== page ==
My argument on microSIM is not a generic “this is the future” but a specific “this is the future”; 12-18 months future, not ambiguously long. The original author posited that this is purely motivated by profit. I offered not only alternative interpretations, but at least one case where it’s likely *costing* Apple more money in the short run (higher initial component costs) to make the switch.

      The Flash vs. iPad argument is something I’ve been considering writing about, but it is a complicated topic. Personally, I don’t miss it and I’m glad my phone doesn’t crash as often as Safari on my desktop does (flash_enforce_local_security is in the stack trace of 99 of 100 of my Safari crash reports). But truthfully, while I think HTML5 may be the future, it has its own issues, I agree.

      As far as no official report that the next iPhone will use this card, you’re correct. However, there are no official reports that the next iPhone even exists, though it would be silly to speculate that it doesn’t. I don’t have a crystal ball to guarantee what Apple is going to do or why it is doing what it is right now, but this action sure fits past patterns and that’s why I took the time to write a response in detail.

      Thanks again for reading and commenting!

  2. The Flash Stability issues are bunk!
    Jobs has a bone to pick with the falling out from Adobe. Flash is also a technical platform that allows access into Steve’s precious closed platform.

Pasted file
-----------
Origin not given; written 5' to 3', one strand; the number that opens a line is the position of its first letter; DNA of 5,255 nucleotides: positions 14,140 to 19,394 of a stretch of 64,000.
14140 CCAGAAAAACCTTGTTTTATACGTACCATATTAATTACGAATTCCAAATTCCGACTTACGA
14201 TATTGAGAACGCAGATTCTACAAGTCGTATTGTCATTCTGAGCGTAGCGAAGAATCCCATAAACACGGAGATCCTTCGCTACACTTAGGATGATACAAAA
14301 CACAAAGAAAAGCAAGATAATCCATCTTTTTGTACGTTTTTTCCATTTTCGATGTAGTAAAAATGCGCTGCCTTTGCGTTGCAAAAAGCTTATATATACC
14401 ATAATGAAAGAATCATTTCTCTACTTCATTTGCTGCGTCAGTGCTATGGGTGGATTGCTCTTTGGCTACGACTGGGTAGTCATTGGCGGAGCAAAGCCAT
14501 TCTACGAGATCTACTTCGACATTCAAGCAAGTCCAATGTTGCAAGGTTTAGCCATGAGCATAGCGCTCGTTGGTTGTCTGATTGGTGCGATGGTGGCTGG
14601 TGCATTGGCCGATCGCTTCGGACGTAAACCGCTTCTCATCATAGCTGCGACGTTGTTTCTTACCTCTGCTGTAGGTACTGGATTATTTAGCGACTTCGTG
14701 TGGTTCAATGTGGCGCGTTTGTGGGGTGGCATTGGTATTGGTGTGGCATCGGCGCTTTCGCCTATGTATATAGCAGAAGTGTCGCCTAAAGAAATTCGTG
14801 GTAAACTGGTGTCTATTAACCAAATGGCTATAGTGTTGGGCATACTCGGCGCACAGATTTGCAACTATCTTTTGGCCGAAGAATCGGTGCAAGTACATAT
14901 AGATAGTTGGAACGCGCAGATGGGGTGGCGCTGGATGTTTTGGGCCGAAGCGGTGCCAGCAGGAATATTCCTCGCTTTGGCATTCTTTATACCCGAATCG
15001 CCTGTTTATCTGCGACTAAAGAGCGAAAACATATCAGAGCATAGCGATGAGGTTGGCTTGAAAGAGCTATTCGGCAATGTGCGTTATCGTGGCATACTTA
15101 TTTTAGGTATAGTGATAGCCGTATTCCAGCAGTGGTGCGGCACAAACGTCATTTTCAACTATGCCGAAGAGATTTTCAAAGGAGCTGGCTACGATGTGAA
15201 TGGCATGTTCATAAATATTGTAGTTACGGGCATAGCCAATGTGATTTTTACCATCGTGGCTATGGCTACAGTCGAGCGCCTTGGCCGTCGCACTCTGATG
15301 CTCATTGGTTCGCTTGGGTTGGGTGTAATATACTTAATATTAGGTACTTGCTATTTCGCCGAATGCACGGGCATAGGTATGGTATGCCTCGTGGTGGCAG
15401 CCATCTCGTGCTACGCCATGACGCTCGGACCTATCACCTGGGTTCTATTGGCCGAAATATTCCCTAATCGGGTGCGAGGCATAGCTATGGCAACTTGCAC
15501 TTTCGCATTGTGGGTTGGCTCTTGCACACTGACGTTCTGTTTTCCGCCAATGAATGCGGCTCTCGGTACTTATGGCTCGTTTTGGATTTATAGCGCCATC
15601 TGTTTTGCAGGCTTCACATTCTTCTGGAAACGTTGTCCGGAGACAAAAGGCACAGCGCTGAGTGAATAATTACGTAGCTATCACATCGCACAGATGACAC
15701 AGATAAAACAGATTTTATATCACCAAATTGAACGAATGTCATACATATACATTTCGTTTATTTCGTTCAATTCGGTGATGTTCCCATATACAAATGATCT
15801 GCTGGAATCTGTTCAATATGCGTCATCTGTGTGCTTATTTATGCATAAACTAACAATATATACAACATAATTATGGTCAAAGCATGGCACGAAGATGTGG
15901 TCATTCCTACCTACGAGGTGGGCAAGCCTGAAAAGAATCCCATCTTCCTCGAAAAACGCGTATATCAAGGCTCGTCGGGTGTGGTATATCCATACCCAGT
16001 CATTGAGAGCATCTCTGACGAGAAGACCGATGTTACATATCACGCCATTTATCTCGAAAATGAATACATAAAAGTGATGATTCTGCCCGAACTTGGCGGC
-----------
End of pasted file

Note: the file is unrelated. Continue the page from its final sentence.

Don’t kid yourself… everything Mr. Jobs does is for $$ and rightly so, that is why Apple is in business… To make coin. but there are moral levels I feel he breaks.
    A closed platform = strong-arm profit! Users (who drink the koolaid) are locked into the App store. Apple takes a huge chunk of everything sold and sits on their holy platform and Approves apps for your device that you paid money for. How’s this when Apple contributes nothing to that code? No, the margins are for the “privileged” ability to exist for sale on iTunes. PCs \ Windows \ Even OSX do not do this. I read where Jobs wants to grow the Point of Sale iXXX framework to all products eventually… Get a clue dude… the micro SIM decision was based from AT&T and keeping folks from using existing accounts “primarily”… The other reasons are just gravy freebie’s as Apple can easily – EASILY make different layouts on the Mother Board to accommodate either SIM slot for location relevant sales. The iPhone is no longer just a phone, it’s a PC in your pocket… same with the iPad… Apple\Steve want you to not think of these products in that way… imagine if Microsoft introduced a tablet and only allowed applications it approved and locked down Win 7 to only allow apps bought from the Microsoft store that were approved… BLOODY REVOLT!!! This is a dangerous paradigm that Apple is trying to build and it monopolistic. Apple needs to be knocked down a few notches.

    1. Well, Brian, you are free to call me a liar if you like, but when Flash is the source of nearly every Safari crash I have on my Mac OS X desktop (per the stack traces that come from the app crashes), I tend to blame Adobe. Yes, there are other reports that correlate these numbers, but I speak from personal experience as well. Some people have to have Flash; that’s fine. I’m not one of them, and as I mention in my comment-response to another poster, the Flash vs iPad/iPhone vs. HTML5 argument is a complicated one and reducing it to a soundbite doesn’t do any of the players in the argument justice.

      As to your other comments relating to platform application lock-in and the cut Apple takes from contributing “nothing to the code”, I do have big-picture thoughts on that. Hopefully I’ll have time to bring them to light in the near future. Suffice to say that there is definitely a profit element there.